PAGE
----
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Managing Epilepsy Well

Principal Investigator
Robert Fraser, MD, PhD

Erica Johnson, PhD, CRC

Many people who have epilepsy don’t talk about it, and it turns out that they would be better off if they did. That’s why researchers at the University of Washington are helping people with epilepsy learn how to manage problems related to their illness, along with a host of other skills to improve their quality of life.

In 2007, the CDC wanted to promote research about epilepsy self-management and improve the quality of life for people with epilepsy. As a result, CDC created the Managing Epilepsy Well Network with four collaborating centers, including one housed within Health Promotion Research Center (HPRC) at the University of Washington.

HPRC’s researchers have taken a new approach to building a program to help people with epilepsy—they got their data from people with epilepsy. Robert Fraser, professor in the Department of Rehabilitation Medicine at the University of Washington, and Erica Johnson, professor in the Department of Human Services and Rehabilitation at Western Washington University, started with a comprehensive survey that asked people with epilepsy to structure a program that would provide them with skills to better self-manage their illness. And the questions didn’t stop at figuring out what content to include; it also asked how, where, when, and who should present the content.

“We had a 61% response rate, which is very high for this kind of research. We were interested in finding out if we were to provide a service, what would it look like?” said Fraser. “How long should it be? What time of the week? Who should lead it?”

It could be questions like these that led to the remarkable buy-in and excitement the program’s receiving now that it’s in practice. Researchers validated the survey responses with two focus groups and then went to work creating the program based on their information.

“On a five point scale, our content satisfaction ratings are between 4 and 4.6,” says Fraser. “And our drop-out rate is extremely low.”

The program ended up assembling groups of six to eight participants who meet one night per week for eight weeks. There are about seven groups running simultaneously. Each week, the group addresses a different topic. The topics vary, including a week each on types of seizures and medicine/treatment options, dealing with sadness or stress, dealing with cognitive issues, socializing on a budget, assertive communication, and general health and well-being. Each week ends with individual goal setting, where participants explain their goal and evaluate how confident they are that they can accomplish it. The following week, the group begins by reviewing last week’s goals and progress, listening to and discussing a presentation about the week’s topic, and ending with goal setting for next week. Resources that help with individuals’ goals are then mailed to the home between sessions.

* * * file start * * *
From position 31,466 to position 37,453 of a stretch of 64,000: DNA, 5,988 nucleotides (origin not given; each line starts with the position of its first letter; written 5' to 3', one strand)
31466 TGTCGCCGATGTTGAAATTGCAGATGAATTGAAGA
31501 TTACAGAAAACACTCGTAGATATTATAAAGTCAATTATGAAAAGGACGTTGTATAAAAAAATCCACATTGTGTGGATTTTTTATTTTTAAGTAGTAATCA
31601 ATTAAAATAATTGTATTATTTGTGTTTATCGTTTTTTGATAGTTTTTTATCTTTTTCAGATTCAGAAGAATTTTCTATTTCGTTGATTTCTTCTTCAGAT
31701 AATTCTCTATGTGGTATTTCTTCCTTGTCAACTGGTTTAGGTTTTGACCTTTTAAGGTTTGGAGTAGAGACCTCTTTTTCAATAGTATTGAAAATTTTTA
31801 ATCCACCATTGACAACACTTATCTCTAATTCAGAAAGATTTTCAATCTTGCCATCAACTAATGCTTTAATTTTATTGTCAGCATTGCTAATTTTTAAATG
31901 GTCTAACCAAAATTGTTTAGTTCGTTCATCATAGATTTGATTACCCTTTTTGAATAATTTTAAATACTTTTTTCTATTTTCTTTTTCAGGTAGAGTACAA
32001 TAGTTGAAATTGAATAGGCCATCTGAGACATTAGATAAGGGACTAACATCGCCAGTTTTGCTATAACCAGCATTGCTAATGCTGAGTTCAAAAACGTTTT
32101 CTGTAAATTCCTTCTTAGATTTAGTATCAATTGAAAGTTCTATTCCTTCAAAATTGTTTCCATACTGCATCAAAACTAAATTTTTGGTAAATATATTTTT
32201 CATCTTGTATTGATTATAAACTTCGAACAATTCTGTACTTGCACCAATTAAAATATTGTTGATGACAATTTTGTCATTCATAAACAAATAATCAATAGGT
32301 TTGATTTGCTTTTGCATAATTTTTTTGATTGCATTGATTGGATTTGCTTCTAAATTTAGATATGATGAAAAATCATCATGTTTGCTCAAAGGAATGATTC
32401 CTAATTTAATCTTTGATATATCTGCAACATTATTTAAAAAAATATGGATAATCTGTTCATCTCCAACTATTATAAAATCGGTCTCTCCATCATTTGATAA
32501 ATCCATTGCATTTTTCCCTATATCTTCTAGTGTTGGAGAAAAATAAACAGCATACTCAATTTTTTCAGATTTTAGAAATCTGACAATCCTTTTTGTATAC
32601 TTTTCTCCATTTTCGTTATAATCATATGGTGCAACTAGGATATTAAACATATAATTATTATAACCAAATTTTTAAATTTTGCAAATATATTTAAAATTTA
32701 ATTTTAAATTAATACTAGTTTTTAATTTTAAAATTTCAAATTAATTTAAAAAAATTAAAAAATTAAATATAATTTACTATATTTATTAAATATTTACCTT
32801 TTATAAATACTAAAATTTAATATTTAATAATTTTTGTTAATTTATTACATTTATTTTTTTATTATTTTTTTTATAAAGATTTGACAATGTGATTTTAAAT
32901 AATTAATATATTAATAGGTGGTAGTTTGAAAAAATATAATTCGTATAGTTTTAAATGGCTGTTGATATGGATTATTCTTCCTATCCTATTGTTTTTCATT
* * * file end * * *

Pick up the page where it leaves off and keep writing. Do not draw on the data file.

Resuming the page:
“Our participants come across as getting a lot out of this program,” says Johnson. “It’s striking to me how much the people we meet compartmentalize their epilepsy but really need to talk about it and the problems that it causes.”

Participants rate the ability to engage with others with epilepsy as one of the most valuable parts of the program, and they also rate the session about assertion and disclosure as immensely helpful. This part of the curriculum helps participants script what they say to others about their illness to help clearly articulate what a person might expect to see if the person with epilepsy goes into seizure, how often they experience different types of seizures, and what they might do. The module teaches them to be clear, succinct, and comfortable in their presentation. Anecdotal reports of their success have been quite remarkable.

For the 12,500 patients newly diagnosed with epilepsy each year and those already diagnosed, the Managing Epilepsy Well Network is making a difference as it works to find gaps in knowledge and programs related to improving the lives of those with epilepsy. As successes are found, efforts are taken to expand the impact. “Most of our participants are local [to the Seattle area] because they have to come in one night per week to meet,” says Johnson. “Now we’re trying to figure out how we reach rural communities.”

The next step for HPRC researchers, which could be challenging, is an attempt to take the aspects of the in-person program and see if it can be adapted for rural communities via telephone. Drs. Fraser and Johnson are excited to see how effective the adapted program will be.

The Managing Epilepsy Well Network has created a community of practice workgroups, created training tools, and given presentations and published research regarding how to improve the quality of life of those with epilepsy.

“We have four universities really collaborating, and I don’t know of another disability network like ours,” says Fraser. “The collaboration involves consistent telephone conferencing and research work groups. It’s pretty unique.”

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